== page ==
- There is a strong connection between our emotions and finances.
- Financial trauma can manifest in many ways, including divorce.
- Gen X women are more susceptible to financial trauma than others.
- Financial trauma can be overcome by adopting new habits and mindsets.
When we invest finances into our lives, external pursuits, and even other people, we often fail to appreciate the extent to which we equally invest our emotions. Despite its logical, numerical facade, money is supercharged with feelings, from joy and comfort to stress and anxiety.
In today’s money-driven society, financial well-being is just as critical as our physical, mental, and emotional states. When significant events alter these states of being for the worse, it can result in trauma. Financial trauma is certainly no exception.
And in many ways, Gen X women are more susceptible than most to this type of severe stress. I sat down with Seattle-based money coach Mikelann Valterra to discuss what financial trauma (FT) is and how to identify and remedy it.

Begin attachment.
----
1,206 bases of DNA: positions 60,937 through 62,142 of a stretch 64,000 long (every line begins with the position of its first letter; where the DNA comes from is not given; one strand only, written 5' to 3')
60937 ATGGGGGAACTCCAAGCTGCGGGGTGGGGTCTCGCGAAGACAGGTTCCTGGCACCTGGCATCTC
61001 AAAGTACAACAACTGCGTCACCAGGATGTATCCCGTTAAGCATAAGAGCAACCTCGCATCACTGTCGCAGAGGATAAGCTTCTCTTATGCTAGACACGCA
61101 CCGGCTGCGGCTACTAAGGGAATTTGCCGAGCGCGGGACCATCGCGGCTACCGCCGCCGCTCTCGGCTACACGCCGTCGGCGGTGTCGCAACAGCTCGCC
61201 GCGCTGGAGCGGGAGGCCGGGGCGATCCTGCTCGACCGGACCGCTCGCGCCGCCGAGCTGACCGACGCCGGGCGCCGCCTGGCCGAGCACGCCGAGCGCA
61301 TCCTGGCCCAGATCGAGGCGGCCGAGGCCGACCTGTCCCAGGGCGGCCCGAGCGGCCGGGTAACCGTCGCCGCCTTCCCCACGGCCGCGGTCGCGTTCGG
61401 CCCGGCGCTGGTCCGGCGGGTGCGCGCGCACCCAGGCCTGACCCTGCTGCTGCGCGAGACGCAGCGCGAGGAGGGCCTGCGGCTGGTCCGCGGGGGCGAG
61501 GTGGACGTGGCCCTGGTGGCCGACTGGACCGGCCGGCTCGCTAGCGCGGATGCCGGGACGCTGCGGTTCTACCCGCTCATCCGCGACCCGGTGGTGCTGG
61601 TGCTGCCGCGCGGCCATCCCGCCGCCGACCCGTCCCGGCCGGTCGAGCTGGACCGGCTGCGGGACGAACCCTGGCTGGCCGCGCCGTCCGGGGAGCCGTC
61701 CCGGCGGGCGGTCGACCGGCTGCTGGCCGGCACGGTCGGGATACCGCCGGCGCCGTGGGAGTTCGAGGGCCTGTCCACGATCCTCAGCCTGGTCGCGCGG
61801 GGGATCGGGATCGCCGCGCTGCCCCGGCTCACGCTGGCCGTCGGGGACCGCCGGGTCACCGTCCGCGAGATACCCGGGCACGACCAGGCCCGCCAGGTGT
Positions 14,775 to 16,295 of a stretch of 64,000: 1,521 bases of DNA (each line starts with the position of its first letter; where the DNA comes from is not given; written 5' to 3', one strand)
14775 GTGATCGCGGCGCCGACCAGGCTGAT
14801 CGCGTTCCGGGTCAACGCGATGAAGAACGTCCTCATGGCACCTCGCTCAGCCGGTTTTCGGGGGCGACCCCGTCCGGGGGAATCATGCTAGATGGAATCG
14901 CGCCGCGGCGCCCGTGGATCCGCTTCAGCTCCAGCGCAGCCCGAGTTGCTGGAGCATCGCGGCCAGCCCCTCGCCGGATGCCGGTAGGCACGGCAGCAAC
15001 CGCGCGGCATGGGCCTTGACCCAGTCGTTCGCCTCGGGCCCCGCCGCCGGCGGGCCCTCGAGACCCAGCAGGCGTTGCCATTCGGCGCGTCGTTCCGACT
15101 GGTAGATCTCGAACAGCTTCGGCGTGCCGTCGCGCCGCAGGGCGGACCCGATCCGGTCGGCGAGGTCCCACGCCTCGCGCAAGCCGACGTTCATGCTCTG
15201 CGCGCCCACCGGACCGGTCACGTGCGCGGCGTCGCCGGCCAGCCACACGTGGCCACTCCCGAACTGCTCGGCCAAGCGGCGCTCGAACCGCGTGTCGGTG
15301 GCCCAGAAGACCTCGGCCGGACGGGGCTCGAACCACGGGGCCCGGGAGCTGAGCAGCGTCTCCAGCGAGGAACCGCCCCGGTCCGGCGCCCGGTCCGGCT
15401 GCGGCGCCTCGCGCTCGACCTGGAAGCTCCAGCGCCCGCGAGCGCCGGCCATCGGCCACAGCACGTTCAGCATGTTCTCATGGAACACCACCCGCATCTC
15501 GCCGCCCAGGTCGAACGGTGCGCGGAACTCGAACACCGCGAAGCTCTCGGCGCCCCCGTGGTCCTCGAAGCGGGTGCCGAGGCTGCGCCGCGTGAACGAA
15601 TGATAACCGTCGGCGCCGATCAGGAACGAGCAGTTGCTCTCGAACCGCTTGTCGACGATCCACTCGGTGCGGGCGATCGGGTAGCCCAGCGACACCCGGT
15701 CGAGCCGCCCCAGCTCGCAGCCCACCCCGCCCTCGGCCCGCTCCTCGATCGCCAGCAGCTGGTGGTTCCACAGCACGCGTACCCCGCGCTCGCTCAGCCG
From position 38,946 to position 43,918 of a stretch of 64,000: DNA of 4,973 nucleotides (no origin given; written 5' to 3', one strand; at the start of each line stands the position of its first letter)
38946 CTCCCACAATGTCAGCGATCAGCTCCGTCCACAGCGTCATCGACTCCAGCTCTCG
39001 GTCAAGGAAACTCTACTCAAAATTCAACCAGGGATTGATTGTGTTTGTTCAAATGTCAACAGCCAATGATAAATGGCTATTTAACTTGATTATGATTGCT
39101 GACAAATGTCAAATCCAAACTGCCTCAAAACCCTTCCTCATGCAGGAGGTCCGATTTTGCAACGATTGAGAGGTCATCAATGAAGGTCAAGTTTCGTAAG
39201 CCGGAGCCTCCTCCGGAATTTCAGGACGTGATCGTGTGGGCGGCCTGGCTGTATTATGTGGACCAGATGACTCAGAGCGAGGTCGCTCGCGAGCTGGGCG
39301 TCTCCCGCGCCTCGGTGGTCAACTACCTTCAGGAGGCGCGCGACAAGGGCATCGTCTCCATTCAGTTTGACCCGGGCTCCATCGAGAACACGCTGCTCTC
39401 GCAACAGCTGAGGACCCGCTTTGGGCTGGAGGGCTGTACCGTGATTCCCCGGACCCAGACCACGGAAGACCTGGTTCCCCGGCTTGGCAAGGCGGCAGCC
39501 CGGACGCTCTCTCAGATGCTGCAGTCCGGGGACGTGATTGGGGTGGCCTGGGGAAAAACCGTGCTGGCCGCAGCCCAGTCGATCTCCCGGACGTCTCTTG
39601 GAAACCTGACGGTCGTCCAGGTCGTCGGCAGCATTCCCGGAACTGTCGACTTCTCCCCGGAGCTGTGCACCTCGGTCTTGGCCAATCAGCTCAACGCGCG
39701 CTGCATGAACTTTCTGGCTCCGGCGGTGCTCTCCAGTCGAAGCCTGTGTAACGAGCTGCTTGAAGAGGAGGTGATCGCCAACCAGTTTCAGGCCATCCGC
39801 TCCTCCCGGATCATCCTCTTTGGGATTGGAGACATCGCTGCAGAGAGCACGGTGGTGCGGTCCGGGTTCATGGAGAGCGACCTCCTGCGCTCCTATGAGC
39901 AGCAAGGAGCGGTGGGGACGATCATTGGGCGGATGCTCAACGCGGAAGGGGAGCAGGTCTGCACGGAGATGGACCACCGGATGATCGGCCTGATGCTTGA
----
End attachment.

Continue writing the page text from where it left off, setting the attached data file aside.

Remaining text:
The Emotion-Money Connection
As a money coach, this connection is Valterra’s bread and butter. “It’s not just numbers,” she begins. “[Money] is more emotional for women than men, and that’s not a bad thing. We are emotionally wired as women—why would that stop at the door of finance?”
However, this increased sensitivity also makes women more susceptible to financial trauma. Trauma, Valterra continues, “is usually defined as a large, negative event that causes a lot of negative consequences that go into your psyche and affect you psychologically and emotionally.”
Identifying Causes Of Financial Trauma
Valterra says that there are many examples of financial trauma, but some of the most common include:
- Losing money on investments
- Gen X upbringing: sandwich generation, latchkey kids
- Early or childhood exposure to severe financial stress
Additionally, Forbes defines financial trauma as “when expenses outweigh income for an extended period of time. It is not the inability to pay that creates the trauma; it is often the string of events that follow.”
“It really builds on itself,” Valterra adds. “People say, ‘oh, but money isn’t emotional.’ You feel like you’re crazy, like, what’s wrong with me that I feel so icky and bad and stressed about money? But I would say you’re completely normal and human to feel emotional around money.”
Financial Trauma Or Regular Stress?
Of course, not everyone who experiences one of the above situations will experience financial trauma. Moreover, not all money-related stress is traumatic. “The way that you know something is traumatic is that you can’t let it go,” Valterra explains.